July Miscellany


December Miscellany __1_1_1 (2)

So there we have it – month 2 of 20 Books of Summer is over! It goes by so fast doesn’t it?


As it stands, I’m still on track, although by this point I had hoped to be a little bit ahead, but a return to work put paid to that. Still, I’ve read and reviewed 13, have read 2 more and have 5 still to read, so I am hopeful I’ll be able to celebrate come September 1st!

20 books


How is everyone else doing with their challenge?


A Luminous Republic by Andrés Barba

This year I decided to take part in Spanish Literature Month hosted by Winston’s Dad as I had the new book from Andres Barba on my Netgalley shelf.


San Cristóbal is a quiet town in Argentina, surrounded by river and jungle. Life in the city is thrown into confusion when a group of mysterious children, ranging from 9 to 13 years old, arrives on the city’s streets. “The 32,” as they are referred to, speak an unknown private language, hang around public places and at first appear to pose no larger threat than any usual group of your people. But they soon become more menacing. There are reports of assaults and threats, pointless attacks and thefts. Tensions culminate in an attack on a supermarket which leaves two customer dead. The 32 go underground. The town’s children become obsessed with finding them, as do the authorities. Where have the come from and now, where have they gone?

Like his previously translated novel Such Small Hands, A Luminous Republic captures that strange balance between the real and the imaginary in children’s play and explores how, without guidance, the two can become terrifyingly blurred. This is a subtle allegory on how the state fails damaged children, and charts the dark and often unsettling side of childhood and early adolescence, but doesn’t quite capture the same sense of claustrophobic terror as he did in Such Small Hands which I reviewed last year.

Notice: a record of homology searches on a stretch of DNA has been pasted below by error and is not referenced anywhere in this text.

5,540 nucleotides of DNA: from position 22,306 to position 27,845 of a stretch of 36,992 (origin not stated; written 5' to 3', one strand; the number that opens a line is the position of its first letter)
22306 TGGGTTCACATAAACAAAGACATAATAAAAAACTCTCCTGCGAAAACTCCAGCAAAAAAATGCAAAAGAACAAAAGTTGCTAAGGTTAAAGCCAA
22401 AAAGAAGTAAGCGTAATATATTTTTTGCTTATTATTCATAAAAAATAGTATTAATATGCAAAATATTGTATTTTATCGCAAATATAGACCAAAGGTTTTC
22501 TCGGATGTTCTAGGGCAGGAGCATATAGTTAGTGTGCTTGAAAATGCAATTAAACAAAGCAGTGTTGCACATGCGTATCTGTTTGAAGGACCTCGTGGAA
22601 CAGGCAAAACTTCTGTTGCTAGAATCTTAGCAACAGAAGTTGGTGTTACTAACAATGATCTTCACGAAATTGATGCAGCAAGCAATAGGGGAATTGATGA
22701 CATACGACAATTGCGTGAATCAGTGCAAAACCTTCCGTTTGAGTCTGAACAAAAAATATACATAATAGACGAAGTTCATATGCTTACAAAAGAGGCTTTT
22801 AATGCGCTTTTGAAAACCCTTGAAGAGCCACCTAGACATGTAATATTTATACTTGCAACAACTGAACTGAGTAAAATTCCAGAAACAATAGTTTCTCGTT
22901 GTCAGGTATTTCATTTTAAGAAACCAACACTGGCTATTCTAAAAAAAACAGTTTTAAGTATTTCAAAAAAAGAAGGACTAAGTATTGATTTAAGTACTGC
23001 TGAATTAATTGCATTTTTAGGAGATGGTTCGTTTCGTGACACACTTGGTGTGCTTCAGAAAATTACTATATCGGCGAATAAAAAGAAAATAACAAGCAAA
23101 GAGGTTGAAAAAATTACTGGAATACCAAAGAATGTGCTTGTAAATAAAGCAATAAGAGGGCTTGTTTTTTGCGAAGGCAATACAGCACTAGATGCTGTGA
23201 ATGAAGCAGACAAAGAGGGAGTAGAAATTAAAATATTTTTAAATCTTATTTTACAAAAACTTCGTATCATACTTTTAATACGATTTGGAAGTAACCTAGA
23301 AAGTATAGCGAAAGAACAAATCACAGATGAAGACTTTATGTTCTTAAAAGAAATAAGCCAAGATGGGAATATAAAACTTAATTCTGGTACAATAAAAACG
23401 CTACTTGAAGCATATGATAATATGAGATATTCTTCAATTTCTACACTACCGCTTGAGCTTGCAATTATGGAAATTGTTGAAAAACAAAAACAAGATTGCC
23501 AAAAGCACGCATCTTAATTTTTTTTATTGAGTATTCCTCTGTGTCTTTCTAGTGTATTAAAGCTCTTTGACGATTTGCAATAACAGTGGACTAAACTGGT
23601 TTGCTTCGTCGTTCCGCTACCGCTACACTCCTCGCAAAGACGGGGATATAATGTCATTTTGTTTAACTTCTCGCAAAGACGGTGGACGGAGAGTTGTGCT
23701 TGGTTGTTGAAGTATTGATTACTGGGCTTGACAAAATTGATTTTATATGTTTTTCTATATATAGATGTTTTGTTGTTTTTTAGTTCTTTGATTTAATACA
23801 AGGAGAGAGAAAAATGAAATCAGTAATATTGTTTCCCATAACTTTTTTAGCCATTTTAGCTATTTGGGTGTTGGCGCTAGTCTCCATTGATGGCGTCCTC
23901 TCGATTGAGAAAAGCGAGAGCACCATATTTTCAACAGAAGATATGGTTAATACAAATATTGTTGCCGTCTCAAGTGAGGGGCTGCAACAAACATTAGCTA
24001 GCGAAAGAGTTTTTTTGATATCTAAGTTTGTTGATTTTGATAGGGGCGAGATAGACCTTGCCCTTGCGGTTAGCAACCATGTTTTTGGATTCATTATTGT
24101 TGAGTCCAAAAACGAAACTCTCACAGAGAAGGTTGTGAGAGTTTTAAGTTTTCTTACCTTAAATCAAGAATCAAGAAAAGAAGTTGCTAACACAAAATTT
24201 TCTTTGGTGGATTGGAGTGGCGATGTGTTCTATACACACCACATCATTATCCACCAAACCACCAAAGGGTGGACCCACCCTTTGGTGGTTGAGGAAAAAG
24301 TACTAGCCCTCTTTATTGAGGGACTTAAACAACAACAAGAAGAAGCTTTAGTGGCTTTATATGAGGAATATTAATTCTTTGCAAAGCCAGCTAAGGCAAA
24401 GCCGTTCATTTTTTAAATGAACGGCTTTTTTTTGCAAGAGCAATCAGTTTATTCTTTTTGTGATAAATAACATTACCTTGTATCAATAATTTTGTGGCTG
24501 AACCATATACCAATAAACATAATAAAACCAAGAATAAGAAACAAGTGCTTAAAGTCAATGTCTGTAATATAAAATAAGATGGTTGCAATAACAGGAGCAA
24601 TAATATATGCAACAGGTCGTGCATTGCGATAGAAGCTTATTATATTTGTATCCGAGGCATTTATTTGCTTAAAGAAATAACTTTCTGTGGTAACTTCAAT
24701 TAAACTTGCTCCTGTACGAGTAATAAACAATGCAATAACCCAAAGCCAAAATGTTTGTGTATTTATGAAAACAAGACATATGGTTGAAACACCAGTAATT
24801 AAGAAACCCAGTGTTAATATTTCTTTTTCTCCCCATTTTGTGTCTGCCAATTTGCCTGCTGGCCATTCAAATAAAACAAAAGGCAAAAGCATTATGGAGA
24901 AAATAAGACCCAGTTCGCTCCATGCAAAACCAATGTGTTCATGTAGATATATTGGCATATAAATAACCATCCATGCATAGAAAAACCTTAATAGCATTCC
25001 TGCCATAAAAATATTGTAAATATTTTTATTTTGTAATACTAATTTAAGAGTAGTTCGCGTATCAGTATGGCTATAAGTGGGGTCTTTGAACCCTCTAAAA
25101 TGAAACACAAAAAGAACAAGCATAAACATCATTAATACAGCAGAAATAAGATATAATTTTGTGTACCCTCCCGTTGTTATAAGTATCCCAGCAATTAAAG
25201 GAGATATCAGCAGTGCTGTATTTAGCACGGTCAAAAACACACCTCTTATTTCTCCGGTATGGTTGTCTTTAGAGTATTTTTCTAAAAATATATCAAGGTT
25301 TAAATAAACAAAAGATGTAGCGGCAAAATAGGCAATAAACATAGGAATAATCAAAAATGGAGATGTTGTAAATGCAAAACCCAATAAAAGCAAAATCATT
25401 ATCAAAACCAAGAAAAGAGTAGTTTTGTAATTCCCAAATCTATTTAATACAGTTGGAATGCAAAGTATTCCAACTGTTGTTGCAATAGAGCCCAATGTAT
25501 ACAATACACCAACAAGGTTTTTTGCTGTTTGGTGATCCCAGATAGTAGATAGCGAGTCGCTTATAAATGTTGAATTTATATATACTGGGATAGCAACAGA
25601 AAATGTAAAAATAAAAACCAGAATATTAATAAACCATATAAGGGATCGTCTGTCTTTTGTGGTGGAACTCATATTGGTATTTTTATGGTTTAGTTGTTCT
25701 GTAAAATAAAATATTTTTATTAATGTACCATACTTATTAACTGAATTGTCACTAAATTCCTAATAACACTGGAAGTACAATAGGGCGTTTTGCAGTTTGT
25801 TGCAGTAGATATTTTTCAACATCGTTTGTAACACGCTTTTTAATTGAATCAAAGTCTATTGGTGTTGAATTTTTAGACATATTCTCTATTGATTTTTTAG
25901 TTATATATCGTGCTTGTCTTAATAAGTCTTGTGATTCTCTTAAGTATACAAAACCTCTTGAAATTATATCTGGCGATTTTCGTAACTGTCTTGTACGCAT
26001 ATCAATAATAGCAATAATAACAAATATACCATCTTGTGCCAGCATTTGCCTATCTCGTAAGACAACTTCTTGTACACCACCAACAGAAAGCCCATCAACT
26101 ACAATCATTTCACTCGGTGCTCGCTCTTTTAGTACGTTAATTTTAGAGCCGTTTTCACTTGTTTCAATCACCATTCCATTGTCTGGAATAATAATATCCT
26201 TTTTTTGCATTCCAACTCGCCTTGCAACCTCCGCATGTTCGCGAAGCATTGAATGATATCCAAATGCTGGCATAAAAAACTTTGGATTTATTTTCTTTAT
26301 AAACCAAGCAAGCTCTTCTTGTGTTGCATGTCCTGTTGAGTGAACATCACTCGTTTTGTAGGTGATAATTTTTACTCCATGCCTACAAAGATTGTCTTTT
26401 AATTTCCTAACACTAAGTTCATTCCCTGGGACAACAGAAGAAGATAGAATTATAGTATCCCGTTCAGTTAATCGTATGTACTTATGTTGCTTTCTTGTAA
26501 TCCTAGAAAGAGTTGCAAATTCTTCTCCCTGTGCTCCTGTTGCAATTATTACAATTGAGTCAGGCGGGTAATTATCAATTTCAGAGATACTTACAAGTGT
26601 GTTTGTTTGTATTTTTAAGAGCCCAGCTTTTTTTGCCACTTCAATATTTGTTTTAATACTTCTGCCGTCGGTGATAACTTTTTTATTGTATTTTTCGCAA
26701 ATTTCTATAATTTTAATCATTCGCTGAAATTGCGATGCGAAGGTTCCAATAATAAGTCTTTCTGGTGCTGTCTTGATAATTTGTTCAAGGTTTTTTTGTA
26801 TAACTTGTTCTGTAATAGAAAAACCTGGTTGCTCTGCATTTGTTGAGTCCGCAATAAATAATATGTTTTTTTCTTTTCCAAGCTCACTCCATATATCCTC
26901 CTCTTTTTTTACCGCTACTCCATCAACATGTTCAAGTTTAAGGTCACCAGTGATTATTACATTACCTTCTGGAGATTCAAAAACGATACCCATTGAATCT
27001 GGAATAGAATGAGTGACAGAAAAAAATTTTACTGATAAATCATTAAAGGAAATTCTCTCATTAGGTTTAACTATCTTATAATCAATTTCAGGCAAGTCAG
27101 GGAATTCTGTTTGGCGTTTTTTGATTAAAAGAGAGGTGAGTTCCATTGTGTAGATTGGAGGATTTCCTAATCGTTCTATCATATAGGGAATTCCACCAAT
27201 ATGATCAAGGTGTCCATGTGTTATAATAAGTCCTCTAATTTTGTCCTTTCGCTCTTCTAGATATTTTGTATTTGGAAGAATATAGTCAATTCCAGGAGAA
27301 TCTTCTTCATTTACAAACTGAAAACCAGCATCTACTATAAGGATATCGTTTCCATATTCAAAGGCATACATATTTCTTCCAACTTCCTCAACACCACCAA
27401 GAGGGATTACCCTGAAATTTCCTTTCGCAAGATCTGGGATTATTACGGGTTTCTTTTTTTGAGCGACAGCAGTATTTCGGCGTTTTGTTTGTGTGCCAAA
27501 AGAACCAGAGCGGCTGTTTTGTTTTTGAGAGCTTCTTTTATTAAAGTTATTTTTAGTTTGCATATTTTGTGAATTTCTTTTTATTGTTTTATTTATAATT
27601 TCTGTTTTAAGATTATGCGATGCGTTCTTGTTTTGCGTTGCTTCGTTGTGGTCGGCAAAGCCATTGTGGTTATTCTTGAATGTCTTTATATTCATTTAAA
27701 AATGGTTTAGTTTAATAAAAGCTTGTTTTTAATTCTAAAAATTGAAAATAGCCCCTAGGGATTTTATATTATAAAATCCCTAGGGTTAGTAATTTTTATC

spanish lit

Sing Backwards and Weep by Mark Lanegan

I am a real sucker for a music memoir, even if I am not a fan of the musician. I don’t know much about Lanegan’s career before he went solo, when he was part of the Seattle grunge scene with his band The Screaming Trees.


This is an arresting and often terrifying memoir, dealing as it does as much with Lanegan’s struggle with drug addiction as his music. From what I can tell, facilitating his drug addiction was top priority in his life. From a rough and loveless childhood, through a turbulent and criminal adolescence, there is no doubt that Lanegan was in some respects, saved by music, but the main feeling that comes from Sing Backwards and Weep is one of amazement that he actually made it out alive.

As you would expect, there are some crazy stories and memorable cameos (mainly from Johnny Cash, Liam Gallagher and a very strange meeting with Anthony Kiedis’s father) but what strikes the most is how many of Lanegan’s friends didn’t make it, most famously Kurt Cobain. Lanegan hasn’t shied away from anything here, so the book is not for the fainthearted but is highly recommended nonetheless.

Women in Translation Month

August is the annual Women in Translation Month and I am hoping – if my 20 Books of Summer reading goes to plan – to read one or two books for this challenge. I have a few options:


Are there any here you would particularly recommend?


A return to work has meant a reduction in TV and film viewing (going to bed earlier!) and lately we have been having a run of bad luck in our Netflix choices.


One standout was the brilliant Funny Cow, which features a triumph of a performance from Maxine Peake as a woman trying to extract herself from an abusive marriage and make it on the comedy scene in England in the 1970’s. The film features fantastic support from Stephen Graham and Paddy Considine and contains a swoon-worthy soundtrack from Richard Hawley. Highly recommended.